Assam Laksa is one of the very famous Penang dishes. It is a spicy noodle soup with sour undertones that are ravishing to the taste buds; it is a poached mackerel that stews in the broth with tamarind, chilies, lemongrass and shrimp paste topped with a generous amount of rice vermicelli. Another famous must-try dish is Mee Goreng, thin yellow noodles fried with onions, garlic, shallots, and an option of either prawns or chicken, chili, cabbage, egg, and special pickles that give it an out of this world taste. Although this dish was once Chinese Chow Mein, it has evolved to an essential Malay dish that one cannot overlook while in Penang. The list of noodle dishes is endless. Nasi Lemak is a famous rice dish with lots of little side dishes to accompany the main substance; the rice which is cooked in coconut milk and placed on a banana leaf so the aroma of it penetrates the grains of rice. Roti Canai is a dish which descends from Indian cuisine; a flat bread which tends to have different shapes and which has a side dish of delicious curry sauce to dip in. The Roti, or flat bread is also known to be a sweet dish, enjoyed by the younger generation with sugar or a sweet syrup.

If there’s a more compact, convenient and exhilarating microcosm of the exotic east than Penang, our ears are open to the news since it is believed that there aren’t two like Penang. Such a wonderful place is yet to be found. Penang is irreplaceable, unlike anything on the face of this earth and definitely bucket list worth.

The history behind the island of Penang, has resulted in a culture and a way of living that is one of Malaysia’s most diverse, cosmopolitan and exciting for curious tourists from all over the world who are hungry to explore one of a kind places to gain inspiration, knowledge and a fresh approach to life. Its fascinating eventful history resonates in the diversity of the friendly inhabitants, clearly indicating the richness in culture and traditions. The culmination of it all is undoubtedly George Town, Penang’s main city and capital, it is an urban center that delivers the old-world Asia in spades; think of auto rickshaws pedaling past antique Chinese shop houses and the smell of spices and incense lightly perfuming the heavy tropical air with a captivating aroma.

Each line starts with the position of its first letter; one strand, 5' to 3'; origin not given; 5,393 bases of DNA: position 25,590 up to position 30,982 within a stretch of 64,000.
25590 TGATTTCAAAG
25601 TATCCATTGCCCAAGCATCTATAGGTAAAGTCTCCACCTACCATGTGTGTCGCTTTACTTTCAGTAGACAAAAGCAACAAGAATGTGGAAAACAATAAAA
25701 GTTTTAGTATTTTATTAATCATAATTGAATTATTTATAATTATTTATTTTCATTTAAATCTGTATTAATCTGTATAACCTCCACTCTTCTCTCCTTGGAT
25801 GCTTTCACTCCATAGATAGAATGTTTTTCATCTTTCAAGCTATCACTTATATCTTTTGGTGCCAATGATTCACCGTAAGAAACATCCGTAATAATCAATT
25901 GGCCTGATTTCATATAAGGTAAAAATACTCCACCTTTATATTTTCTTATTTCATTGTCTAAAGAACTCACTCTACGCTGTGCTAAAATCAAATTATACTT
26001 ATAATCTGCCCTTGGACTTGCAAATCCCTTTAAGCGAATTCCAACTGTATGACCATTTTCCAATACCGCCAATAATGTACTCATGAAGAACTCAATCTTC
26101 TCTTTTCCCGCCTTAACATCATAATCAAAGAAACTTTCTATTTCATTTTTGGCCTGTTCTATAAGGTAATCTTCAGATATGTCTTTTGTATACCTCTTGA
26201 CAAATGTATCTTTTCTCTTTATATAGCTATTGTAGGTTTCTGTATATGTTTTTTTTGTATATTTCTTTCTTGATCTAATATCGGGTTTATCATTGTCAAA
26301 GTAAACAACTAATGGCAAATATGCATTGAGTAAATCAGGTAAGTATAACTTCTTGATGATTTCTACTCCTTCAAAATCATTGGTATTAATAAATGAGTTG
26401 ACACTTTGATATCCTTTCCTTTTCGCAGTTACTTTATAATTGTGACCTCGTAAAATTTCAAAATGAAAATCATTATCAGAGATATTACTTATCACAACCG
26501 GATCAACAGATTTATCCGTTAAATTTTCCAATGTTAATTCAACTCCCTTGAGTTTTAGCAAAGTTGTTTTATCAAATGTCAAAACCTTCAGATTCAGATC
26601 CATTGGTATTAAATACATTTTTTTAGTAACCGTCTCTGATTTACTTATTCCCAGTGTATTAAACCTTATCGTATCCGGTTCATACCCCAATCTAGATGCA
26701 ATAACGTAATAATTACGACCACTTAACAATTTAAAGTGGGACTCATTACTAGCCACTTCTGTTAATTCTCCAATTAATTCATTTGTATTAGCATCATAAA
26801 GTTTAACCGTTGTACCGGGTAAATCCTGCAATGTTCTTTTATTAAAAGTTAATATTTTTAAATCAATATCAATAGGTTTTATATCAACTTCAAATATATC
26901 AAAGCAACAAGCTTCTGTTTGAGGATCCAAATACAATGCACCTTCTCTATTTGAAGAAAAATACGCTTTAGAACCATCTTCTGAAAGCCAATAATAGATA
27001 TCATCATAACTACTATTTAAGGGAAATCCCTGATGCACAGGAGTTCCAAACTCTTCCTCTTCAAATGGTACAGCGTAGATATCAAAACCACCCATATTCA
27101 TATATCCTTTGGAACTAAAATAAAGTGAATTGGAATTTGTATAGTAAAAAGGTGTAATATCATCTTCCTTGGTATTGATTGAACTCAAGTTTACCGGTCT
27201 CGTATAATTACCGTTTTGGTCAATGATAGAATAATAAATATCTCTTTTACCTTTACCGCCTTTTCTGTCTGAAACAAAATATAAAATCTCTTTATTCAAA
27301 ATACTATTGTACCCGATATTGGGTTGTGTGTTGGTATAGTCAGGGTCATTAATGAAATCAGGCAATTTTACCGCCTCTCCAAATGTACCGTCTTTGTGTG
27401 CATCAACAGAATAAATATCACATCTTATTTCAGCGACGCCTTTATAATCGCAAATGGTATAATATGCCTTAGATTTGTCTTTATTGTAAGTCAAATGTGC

Penang is one of the most industrialized states in Malaysia, however, its capital George Town has still wisely managed to retain much of its old world charms. George Town was the first town in the then Malaya to receive city status, by a royal charter approved by Queen Elizabeth II, just before the country finally achieved independence. For that reason, you often hear it being called the City of George Town, especially among the locals. George Town is located on a cape to the northeast of the island. The very tip of the cape is the site of the earliest British settlement, when the island was opened as the first British trading port at the end of the 18th century. Today a lasting reminder of British occupation stands there in the form of Fort Cornwallis, one of the must-sees in the island.

History shapes this state so much, that even the name “Penang” itself comes from the colonial days while under the British Empire until 1957. The pronunciation of the original Malay name of the island would be Pulau Pinang, but this name has almost been erased and it no longer applies since today even the locals still call it Penang while speaking in English.

The area within a radius of about a mile from Fort Cornwallis forms the famous old quarters of George Town, what today can be seen as the George Town UNESCO World Heritage Site. This area holds some of the oldest and most historically significant structures on Penang Island. In this zone one can find whitewashed colonial buildings alongside gleaming temples, exotic mosques, old churches, intricate alleys that will please wanderers and all the popular sites that most tourists come to visit during their stay.

Penang is a must-see destination. Its rich colonial history, its iconic cosmopolitan diversity, the tropical white sandy beaches with green palm trees, the chopstick licking spoon defeating cuisine, and the architectural decadence are a combination that make Penang an unforgettable visit. The place is a seething metropolis of cultural fusions. Penang is bustling with excitement, clean, laid back and for everyone who hasn’t visited yet; a diamond in the rough.